A group of flamenco dancers are rehearsing a very spanish version of the Prosper Merimee's drama. Antonio (the coreographer) falls in love with Carmen (the main dancer). Their story then ... See full summary »
Laura del Sol,
Paco de Lucía
A worker becomes a "man of iron" forged by experience, a son comes to terms with his father, a couple fall in love, a reporter searches for courage, and a nation undergoes historic change. ... See full summary »
In a town near Salamanca, an eccentric widower, aged 60, is captivated by an imp, a precocious 13 year old. Alejandro is wealthy and alone, passing time with music, chess, and his shotgun. ... See full summary »
Ana is alive and married with Antonio; they arrive in the manor in the countryside of Spain where she worked as a nanny many years ago, for the centennial birthday of the matriarch. In ... See full summary »
Fernando Fernán Gómez
In a small spanish town, a group of old ladies decide to celebrate Christmas Eve with a "Sit a poor man at your table" dinner: each wealthy household of the town will have a homeless person... See full summary »
Luis García Berlanga
José Luis López Vázquez,
A platoon of mismatched republican soldiers cross the front-line to steal the bull that the enemy is going to fight on the saint patron date of the village. In addition to ruining the ... See full summary »
Luis García Berlanga
This is Luis García Berlanga's second take on the Leguineches, a down and out aristocratic family who settle in their palatial home in the middle of Madrid and try to feign relevance. As the leit-motiv in most of Berlanga's films (people pretending to be something they're not), it marginally works. No matter how indebted the Count of Leguineche is, he nonetheless goes on to use his connections to get loans and re-establish himself in newly-democratic Spain.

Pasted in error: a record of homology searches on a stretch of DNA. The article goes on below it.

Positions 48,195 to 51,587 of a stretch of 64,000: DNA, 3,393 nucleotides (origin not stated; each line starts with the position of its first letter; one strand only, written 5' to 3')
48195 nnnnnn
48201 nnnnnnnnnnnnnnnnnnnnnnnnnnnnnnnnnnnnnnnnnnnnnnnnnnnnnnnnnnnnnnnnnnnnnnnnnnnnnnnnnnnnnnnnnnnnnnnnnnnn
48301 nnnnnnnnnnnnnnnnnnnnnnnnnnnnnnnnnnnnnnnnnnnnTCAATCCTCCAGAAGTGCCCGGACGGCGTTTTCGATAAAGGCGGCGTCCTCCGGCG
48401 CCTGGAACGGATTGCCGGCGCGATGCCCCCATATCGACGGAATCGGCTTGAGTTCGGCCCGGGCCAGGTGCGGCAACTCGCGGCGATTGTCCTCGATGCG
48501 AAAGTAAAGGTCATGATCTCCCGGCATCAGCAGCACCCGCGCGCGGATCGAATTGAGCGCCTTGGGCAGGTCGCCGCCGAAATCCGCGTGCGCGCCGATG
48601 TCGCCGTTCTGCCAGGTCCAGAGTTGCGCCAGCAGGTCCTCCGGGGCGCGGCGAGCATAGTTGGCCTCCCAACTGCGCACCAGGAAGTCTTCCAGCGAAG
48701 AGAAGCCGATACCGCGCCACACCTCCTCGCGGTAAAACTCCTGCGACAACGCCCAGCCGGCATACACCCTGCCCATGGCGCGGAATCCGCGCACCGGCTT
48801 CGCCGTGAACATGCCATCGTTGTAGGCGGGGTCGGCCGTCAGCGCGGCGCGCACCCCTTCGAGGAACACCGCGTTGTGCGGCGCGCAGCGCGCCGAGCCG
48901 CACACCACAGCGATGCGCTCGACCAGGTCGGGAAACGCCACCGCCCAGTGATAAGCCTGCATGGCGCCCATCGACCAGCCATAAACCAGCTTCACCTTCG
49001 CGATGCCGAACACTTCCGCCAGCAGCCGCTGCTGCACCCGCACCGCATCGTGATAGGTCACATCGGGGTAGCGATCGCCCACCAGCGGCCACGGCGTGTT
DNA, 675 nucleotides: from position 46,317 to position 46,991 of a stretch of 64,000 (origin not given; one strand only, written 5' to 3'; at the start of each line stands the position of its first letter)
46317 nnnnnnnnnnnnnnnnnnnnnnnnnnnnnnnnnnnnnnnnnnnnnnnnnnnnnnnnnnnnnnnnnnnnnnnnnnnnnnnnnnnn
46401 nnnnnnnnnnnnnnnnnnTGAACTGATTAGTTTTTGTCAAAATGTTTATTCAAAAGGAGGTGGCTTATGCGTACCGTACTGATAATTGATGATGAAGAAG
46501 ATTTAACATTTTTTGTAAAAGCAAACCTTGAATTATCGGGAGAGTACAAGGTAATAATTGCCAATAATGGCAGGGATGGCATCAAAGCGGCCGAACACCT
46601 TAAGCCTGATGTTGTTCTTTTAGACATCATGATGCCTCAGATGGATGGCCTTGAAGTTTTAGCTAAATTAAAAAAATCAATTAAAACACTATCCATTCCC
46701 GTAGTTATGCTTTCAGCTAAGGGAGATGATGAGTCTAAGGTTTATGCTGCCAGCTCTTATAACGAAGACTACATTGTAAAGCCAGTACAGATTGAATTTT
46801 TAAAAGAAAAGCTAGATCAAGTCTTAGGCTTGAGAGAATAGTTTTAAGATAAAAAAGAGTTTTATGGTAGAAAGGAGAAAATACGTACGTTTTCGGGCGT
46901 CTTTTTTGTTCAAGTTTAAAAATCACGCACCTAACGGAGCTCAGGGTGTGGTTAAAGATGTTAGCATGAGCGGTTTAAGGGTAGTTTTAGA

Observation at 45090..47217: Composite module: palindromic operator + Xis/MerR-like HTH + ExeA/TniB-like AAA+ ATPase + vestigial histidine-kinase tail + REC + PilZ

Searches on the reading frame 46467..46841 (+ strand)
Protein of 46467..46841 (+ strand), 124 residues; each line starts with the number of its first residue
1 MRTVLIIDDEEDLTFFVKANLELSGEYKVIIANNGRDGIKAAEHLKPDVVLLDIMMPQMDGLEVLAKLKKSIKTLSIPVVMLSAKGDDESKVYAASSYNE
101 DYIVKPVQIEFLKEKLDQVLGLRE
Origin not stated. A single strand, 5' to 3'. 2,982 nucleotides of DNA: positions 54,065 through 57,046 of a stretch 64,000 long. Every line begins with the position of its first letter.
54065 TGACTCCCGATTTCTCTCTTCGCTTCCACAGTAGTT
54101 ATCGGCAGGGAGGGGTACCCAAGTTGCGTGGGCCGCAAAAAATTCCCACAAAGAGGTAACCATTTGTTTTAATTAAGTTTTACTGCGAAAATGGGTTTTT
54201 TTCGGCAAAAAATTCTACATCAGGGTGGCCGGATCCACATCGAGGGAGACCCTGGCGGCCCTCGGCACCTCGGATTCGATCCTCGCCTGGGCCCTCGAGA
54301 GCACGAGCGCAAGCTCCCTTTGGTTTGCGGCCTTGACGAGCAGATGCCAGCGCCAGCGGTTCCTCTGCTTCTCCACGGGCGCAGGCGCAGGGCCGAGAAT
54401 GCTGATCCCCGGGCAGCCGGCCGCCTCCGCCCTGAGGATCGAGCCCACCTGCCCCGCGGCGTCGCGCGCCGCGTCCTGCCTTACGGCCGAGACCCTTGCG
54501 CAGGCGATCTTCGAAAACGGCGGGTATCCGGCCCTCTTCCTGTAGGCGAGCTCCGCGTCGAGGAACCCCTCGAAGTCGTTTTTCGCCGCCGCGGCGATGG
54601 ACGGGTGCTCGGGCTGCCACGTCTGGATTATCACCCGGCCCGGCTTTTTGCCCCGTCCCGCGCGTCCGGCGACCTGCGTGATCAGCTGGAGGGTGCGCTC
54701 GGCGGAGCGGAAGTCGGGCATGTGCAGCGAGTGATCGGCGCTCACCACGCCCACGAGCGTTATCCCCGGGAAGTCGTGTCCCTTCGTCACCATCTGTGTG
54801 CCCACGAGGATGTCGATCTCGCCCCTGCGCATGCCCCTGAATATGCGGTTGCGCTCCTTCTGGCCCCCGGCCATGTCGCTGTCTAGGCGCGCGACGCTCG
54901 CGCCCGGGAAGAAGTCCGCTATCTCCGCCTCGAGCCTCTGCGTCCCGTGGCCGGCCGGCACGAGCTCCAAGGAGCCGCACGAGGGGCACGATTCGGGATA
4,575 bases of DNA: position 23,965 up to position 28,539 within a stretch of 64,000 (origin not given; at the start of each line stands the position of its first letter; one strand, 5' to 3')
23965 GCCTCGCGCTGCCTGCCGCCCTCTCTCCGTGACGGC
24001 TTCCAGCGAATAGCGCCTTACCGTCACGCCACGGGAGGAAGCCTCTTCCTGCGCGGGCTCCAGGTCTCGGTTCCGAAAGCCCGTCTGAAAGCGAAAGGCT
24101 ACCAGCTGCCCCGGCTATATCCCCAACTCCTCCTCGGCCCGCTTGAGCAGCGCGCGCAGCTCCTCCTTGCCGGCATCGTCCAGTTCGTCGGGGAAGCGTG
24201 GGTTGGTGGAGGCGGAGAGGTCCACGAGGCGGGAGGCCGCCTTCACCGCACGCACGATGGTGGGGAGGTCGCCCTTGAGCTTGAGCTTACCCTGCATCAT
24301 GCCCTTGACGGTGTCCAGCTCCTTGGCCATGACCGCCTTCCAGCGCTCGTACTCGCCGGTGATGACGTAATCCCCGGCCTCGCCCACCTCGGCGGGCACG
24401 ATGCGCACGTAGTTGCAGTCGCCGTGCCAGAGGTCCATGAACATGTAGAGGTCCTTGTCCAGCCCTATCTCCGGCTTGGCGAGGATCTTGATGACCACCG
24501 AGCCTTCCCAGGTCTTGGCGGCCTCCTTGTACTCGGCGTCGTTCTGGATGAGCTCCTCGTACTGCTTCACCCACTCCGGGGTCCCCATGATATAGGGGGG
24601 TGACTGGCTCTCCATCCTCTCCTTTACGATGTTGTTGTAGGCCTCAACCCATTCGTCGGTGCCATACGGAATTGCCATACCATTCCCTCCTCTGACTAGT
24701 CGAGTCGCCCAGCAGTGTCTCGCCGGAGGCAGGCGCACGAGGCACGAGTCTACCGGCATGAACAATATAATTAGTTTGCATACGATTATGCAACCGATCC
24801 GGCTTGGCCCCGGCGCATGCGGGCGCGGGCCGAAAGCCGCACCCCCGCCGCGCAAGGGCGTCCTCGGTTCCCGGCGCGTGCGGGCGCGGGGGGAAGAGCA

Sure, the gags are all about how they simply ignore reality (and covet royalty's attention).
A first-rate cast saves the film from absolute tedium, that including the marvelous Mary Santpere and Luis Escobar as the unflappable marquises, and José Luis López Vázquez. Luis Ciges as the ever-loyal servant and Agustín González as the venal family priest provide a comfortable yet predictable performance.
The story in itself is spiral-like and, like the Leguineches, really looks good but goes nowhere.
If you like character-driven cinema soft on plot and big on redundant gags that lampoon aristocracy, this one is for you.
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